Bird of Politics, Sage Grouse Slated for List

     WASHINGTON (CN) – Both environmentalists and energy developers expressed support for the Interior Department’s decision Friday to list the sage grouse as a candidate for the endangered species list, as a compromise in the conflict between the bird and the wind turbines and power lines it avoids. “We’ve now been told very clearly that the bird does merit protection,” said Audubon Society official Brian Rutledge. “The improvement over the last administration is so great that it would be impossible for me to even make a comparison.”




      Energy groups said they are relieved the greater sage grouse was not listed as an endangered species because the decision allows for wind farm, gas and oil development to continue in the sagebrush expanses of the West, albeit under greater scrutiny.
     The chicken-size birds don’t like to nest near tall structures like wind turbines and power lines for fear that eagles and other predators will perch on the structures.
     The grouse’s numbers have dropped by 90 percent from their historic population, but state efforts have since maintained the population sizes at a steady level over the last decade. Encroaching development and fires, however, have steadily eaten away at the bird’s habitat. It now occupies 56 percent of its original range.
     Interior Sec. Ken Salazar said, “We must find common-sense ways of protecting, restoring, and reconnecting the Western lands that are most important to the species’ survival while responsibly developing much-needed energy resources.”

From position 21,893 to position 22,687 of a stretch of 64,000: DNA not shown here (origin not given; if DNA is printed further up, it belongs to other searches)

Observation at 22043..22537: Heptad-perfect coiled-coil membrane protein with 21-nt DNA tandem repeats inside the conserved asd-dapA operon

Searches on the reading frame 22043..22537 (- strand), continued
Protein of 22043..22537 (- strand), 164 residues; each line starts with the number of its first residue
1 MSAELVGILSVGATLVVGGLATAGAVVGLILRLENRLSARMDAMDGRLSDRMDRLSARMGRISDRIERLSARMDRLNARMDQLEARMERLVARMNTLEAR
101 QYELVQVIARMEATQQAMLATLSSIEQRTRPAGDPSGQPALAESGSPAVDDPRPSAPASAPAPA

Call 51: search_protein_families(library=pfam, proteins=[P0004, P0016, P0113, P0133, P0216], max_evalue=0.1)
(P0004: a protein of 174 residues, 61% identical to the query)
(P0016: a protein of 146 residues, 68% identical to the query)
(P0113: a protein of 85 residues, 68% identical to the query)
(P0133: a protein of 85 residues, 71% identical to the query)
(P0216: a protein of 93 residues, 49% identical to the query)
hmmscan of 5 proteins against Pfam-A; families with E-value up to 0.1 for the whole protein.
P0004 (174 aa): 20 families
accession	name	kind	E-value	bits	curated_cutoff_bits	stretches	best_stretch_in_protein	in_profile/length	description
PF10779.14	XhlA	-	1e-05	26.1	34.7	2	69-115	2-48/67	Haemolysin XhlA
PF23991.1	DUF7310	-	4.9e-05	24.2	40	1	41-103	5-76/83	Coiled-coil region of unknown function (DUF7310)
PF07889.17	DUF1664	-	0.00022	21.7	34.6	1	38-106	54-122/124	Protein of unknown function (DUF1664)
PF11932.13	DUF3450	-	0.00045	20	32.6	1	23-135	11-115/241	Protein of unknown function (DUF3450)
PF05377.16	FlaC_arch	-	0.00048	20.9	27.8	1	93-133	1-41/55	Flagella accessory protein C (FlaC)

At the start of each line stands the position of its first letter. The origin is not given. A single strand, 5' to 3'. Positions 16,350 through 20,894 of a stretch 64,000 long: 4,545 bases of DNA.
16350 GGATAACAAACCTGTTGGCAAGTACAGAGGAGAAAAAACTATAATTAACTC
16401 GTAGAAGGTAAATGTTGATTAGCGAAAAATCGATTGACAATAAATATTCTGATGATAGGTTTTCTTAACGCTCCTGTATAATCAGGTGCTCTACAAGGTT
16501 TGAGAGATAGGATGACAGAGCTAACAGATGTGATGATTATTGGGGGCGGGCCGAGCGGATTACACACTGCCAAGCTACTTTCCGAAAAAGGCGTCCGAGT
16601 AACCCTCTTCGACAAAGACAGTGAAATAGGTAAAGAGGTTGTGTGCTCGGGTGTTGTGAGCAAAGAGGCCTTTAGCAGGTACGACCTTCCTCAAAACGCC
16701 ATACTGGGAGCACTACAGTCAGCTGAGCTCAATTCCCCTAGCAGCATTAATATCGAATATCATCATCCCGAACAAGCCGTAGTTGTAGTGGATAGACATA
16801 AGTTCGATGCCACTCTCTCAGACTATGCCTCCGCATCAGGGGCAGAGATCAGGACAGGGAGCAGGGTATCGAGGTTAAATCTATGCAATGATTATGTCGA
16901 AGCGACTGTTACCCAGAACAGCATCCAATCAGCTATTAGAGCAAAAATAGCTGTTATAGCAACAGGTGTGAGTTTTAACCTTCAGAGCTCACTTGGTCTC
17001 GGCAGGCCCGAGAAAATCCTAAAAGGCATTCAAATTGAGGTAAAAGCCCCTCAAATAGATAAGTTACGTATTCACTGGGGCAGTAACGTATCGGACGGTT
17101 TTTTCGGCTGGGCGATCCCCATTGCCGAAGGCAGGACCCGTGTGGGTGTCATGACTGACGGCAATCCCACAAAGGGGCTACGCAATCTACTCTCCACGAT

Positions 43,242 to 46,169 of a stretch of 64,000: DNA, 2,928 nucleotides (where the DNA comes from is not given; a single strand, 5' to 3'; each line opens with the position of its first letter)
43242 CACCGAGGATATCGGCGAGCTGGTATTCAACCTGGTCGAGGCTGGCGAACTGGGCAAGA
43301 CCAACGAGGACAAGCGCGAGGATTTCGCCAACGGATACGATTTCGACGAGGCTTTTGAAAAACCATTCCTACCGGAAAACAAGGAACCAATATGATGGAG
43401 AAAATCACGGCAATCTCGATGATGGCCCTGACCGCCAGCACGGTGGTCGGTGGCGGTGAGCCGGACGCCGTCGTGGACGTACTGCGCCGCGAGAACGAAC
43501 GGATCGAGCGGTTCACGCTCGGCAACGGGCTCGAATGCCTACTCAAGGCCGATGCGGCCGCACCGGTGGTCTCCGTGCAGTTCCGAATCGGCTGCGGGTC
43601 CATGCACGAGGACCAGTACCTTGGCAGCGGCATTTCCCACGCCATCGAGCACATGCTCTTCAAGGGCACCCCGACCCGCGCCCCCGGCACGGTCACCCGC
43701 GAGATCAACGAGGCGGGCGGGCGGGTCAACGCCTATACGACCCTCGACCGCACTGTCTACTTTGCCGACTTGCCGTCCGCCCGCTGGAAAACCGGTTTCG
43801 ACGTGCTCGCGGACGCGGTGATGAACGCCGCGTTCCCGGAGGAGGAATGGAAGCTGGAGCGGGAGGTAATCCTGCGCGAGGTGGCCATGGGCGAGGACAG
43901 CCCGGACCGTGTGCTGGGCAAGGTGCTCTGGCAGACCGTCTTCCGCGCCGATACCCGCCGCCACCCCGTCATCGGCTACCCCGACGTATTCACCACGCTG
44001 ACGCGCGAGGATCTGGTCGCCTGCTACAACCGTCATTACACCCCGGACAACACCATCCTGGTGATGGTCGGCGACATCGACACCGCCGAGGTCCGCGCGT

While the government found that the bird is in danger of going extinct, it decided that more threatened species should be given priority.
     Rutledge, who is the Audubon Wyoming Executive Director, said he agreed. “I think the candidate list is the place for it,” he said. “It’s just a logistical question.”
     But the grouse’s status as a candidate still means that federal agencies are now charged with protecting it, and that it will be monitored every year to determine whether it needs more extensive protections.
     Many populations might disappear over the next 30 to 100 years if trends from the 1960s persist, with the remaining fragmented populations vulnerable to extinction over the long-term.
     More than half of North America’s sage grouse are estimated to be in Wyoming, but the bird, sporting a motley coat of brown, white and black, is found between North Dakota and Colorado, and as far West as California.
     The Interior Department’s action stems from a 2006 lawsuit by the Western Watersheds Project, an Idaho environmental group. A federal judge ruled in 2007 that an earlier decision not to list the sage grouse was tainted by political pressure during the Bush administration.
     “This is more than about the bird,” Rutledge said. “This is about the sagebrush ecosystem. This bird is a litmus test for how we have taken care of the sage and we have not taken care of it very well.”

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